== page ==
UW Trustees Approve Biennium Budget Request
The University of Wyoming Board of Trustees today (Thursday) approved a 2011-2012 budget request for submission to the governor in advance of the 2010 legislative session.
While the state's financial climate has changed dramatically during the last 12 months, UW's commitment to meeting its priorities remains unchanged, President Tom Buchanan said.
"We have made great progress in the last several years, thanks to the support of Gov. Freudenthal and the state legislature," he said. "With that foundation in place, we can continue to carry out our plans to build on our reputation for excellence and provide outstanding education to our students."
The request includes a plan to raise undergraduate tuition to support library acquisitions and instructional support, plus the use of federal Abandoned Mine Land Funds for the School of Energy Resources (SER) and a major carbon sequestration research and demonstration initiative. The detailed budget request can be found on the Web www.uwyo.edu/trustees/ and click on "2009 board meetings."
The request sustains the 2009-10 biennial budget, less the budget reductions enacted in June at Gov. Freudenthal's request. It includes an explanation of a rationale for regular increases in resident undergraduate tuition and how that will connect with future funding requests from the legislature.
"Resident undergraduate tuition has remained unchanged for three years, but in light of budget reductions, a plan for consistent increases over time is an alternative that merits consideration," Buchanan said.
Revenue from increased tuition would be used exclusively for libraries and for instructional support. UW's Board of Trustees is expected to discuss tuition increases at its regular meetings later this fall. Buchanan noted that if UW receives American Recovery and Reinvestment Act State Fiscal Stabilization Funds, the beginning of any plan to increase tuition would be delayed until fall 2011.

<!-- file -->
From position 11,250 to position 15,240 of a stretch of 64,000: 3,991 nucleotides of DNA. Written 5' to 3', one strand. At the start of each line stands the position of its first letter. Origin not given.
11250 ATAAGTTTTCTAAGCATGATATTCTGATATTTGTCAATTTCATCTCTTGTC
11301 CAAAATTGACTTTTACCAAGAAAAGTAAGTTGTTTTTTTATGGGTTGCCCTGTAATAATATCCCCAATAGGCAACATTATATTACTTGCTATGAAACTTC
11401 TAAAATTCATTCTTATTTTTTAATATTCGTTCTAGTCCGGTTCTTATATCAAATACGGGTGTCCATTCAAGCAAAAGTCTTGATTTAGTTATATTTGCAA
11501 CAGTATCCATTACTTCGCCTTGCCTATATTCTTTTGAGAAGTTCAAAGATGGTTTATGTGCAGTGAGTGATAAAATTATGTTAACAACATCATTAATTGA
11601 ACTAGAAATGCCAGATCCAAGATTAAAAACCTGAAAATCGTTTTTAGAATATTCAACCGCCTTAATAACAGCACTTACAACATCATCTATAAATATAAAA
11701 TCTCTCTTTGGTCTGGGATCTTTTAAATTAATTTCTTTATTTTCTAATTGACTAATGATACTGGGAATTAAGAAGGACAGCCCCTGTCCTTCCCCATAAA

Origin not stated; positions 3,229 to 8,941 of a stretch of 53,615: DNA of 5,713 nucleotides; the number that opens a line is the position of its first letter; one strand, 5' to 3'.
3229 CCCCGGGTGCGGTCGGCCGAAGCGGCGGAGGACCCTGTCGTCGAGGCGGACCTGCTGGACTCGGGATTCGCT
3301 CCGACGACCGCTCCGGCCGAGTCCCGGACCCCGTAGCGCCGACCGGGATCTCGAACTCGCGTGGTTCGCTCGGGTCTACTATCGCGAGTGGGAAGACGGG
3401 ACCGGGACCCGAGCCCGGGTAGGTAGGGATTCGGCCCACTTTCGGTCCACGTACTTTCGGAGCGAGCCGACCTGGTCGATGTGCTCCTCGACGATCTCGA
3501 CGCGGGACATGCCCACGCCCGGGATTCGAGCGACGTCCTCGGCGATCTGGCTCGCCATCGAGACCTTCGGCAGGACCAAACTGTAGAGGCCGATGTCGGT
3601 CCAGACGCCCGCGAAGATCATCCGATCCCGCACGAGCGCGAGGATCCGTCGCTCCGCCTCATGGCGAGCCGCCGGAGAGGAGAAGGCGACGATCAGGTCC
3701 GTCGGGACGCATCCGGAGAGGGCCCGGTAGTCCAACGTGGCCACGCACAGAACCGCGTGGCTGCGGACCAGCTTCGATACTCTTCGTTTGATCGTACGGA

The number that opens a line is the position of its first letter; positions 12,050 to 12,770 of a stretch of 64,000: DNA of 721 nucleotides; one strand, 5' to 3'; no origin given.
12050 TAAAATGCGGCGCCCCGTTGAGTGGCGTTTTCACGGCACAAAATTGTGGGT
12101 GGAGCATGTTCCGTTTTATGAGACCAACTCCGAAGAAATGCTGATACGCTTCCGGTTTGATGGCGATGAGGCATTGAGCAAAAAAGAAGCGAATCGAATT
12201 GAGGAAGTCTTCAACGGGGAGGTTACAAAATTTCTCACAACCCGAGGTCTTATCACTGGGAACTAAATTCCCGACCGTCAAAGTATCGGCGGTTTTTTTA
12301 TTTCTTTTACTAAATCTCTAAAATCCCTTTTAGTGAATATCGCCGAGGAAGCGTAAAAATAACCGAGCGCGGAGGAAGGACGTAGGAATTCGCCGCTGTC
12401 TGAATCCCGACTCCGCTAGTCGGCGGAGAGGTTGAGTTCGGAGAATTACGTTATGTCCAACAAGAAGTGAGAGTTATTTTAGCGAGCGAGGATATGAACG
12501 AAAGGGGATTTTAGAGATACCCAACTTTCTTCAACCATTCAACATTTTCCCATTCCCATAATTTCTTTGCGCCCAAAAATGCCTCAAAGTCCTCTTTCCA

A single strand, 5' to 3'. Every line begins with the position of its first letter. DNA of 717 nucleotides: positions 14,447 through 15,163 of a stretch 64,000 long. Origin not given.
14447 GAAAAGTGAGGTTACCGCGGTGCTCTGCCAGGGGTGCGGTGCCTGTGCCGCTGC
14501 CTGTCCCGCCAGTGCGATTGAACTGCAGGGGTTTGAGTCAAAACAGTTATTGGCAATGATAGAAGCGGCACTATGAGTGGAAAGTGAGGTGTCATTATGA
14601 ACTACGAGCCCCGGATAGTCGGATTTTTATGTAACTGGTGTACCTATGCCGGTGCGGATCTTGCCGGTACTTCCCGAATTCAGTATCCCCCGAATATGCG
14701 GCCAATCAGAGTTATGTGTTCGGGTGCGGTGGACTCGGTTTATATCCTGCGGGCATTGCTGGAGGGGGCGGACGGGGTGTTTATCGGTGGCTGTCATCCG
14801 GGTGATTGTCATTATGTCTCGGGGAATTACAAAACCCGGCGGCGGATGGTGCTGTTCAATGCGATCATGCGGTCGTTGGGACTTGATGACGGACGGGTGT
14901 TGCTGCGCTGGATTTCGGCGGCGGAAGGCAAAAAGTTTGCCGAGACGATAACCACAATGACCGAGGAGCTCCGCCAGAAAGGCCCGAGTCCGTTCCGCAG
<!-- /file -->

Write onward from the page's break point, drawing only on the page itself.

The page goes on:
UW's operating budget request includes only two requests - to continue brucellosis research efforts that were funded last year and take advantage of the available window to add two Wyoming Public Radio (WPR) broadcast facilities. UW is requesting $814,000 for the support and personnel necessary to develop a more effective vaccine and more reliable diagnostic test for brucellosis, a disease that affects both cattle and wildlife in the Greater Yellowstone Area.
One-time funding of $481,000 is requested for equipment to expand WPR coverage in the state. It includes $388,000 for a broadcast tower near Lingle that will serve several eastern Wyoming communities, and $93,000 to expand coverage in the Kaycee area.
UW energy-related initiatives are typically supported through AML funds. The UW request seeks to continue funding at $18.8 million for the biennium to support the SER. The school provides nationally competitive instruction, advances Wyoming's energy-related research and supports scientific and engineering outreach to energy industries, companies, community colleges and government agencies.
AML funds would also support a carbon sequestration major research and demonstration initiative through $30 million in one-time funding. Buchanan said this appropriation would leverage UW competitiveness for federal funds and financial and in-kind relations with industry partners.
An additional $666,000 in AML funds is requested to support the Wyoming Reclamation and Restoration Center (WRRC), an interdisciplinary program that develops, collects and disseminates scientifically-based information involving reclamation, rehabilitation and restoration of disturbed lands in Wyoming and the western United States. Much emphasis will be placed on expanding research about wildlife habitat, especially sage grouse habitat.
One-time AML funding of $985,000 for a research nuclear magnetic resonance (NMR) spectrometer to support energy research and education in chemistry, petroleum engineering, molecular biology and pharmacy is also requested. Buchanan said the NMR spectrometer is a powerful instrument that would bolster UW's research and educational competitiveness in these areas.
Additional funding to increase faculty and staff salaries and benefits is not anticipated, given the state's current economic environment. However, competitive salaries to attract and retain a high quality workforce remain a top priority. Consistent with all state agencies, UW's standard budget includes funding to sustain fiscal year 2010 salary levels with health insurance benefits.